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# 2. Properties of Derivatives

Claim: If $$c$$ is a contant and $$f$$ is a differentiable function at $$a,$$ then $(cf)'(a) = cf'(a)$

Proof:
By definition, the derivative of $$cf$$ at $$a$$ is $(cf)'(a) = \lim_{h \rightarrow 0}\frac{(cf)(a+h) - (cf)(a)}{h}$ Pulling out the constant leaves you $c\lim_{h \rightarrow 0}\frac{f(a+h) - f(a)}{h} = cf'(a)$

Example: The derivative of $$x^2$$ is $$2x.$$ So, the derivative of $$5x^2$$ is $$5$$ times the derivative of $$x^2,$$ or \begin{align} (5x^2)' & = 5(x^2)' \\ & = 5(2x) \\ & = 10x \end{align}

Claim: If $$f$$ and $$g$$ are differentiable functions at $$a,$$ then $(f+g)'(a) = f'(a)+g'(a)$

Proof:
The proof follows from the definition of a derivative and properties of limits: \begin{align} (f+g)'(a) & = \lim_{h \rightarrow 0} \frac{(f+g)(a+h) - (f+g)(a)}{h} \\ & = \lim_{h \rightarrow 0} \frac{f(a+h)+g(a+h) - f(a)-g(a)}{h} \\ & = \lim_{h \rightarrow 0} \frac{f(a+h)- f(a)+g(a+h) -g(a)}{h} \\ & = \lim_{h \rightarrow 0} \frac{f(a+h)- f(a)}{h}+\lim_{h \rightarrow 0}\frac{g(a+h) -g(a)}{h} \\ & = f'(a)+g'(a) \end{align}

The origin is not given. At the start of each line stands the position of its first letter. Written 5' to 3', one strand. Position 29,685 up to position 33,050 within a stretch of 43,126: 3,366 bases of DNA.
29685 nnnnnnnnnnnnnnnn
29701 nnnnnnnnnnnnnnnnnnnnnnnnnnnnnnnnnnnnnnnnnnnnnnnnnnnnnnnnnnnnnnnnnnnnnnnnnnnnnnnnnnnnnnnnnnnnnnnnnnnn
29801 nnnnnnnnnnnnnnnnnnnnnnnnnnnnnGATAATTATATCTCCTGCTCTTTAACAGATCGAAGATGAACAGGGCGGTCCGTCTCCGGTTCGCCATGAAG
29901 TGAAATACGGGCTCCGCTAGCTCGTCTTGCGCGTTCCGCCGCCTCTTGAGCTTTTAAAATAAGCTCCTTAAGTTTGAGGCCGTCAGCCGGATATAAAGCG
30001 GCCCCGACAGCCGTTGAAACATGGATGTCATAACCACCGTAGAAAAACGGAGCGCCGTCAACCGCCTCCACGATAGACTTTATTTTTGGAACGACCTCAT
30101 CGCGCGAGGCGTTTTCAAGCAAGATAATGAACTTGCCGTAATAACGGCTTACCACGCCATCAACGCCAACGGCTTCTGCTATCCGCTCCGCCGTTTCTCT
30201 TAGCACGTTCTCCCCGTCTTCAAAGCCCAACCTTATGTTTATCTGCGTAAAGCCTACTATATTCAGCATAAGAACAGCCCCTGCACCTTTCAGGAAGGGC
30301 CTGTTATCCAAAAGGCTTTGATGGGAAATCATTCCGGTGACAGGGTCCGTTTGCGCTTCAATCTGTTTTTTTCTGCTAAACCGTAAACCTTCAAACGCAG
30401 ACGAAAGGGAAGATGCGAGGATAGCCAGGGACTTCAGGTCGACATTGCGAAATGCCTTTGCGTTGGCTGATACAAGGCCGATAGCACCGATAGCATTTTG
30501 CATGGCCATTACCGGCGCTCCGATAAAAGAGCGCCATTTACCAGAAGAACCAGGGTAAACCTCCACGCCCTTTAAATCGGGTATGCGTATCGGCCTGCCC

Example: The derivative of $$x^2$$ is $$2x$$ and the derivative of $$x^3$$ is $$3x^2.$$ So, \begin{align} (x^2+x^3)' & = (x^2)' + (x^3)' \\ & = 2x + 3x^2 \end{align}

Corollary: If $$f$$ and $$g$$ are differentiable functions at $$a$$ and $$c$$ and $$d$$ are constants, then $(cf(a)+dg(a))' = cf'(a)+dg'(a)$

Example: By the corollary, \begin{align} (7x^2+5x^3)' & = (7x^2)' + (5x^3)' \\ & = 7(x^2)' + 5(x^3)' \\ & = 7(2x) + 5(3x^2) \\ & = 14x + 15x^2 \end{align}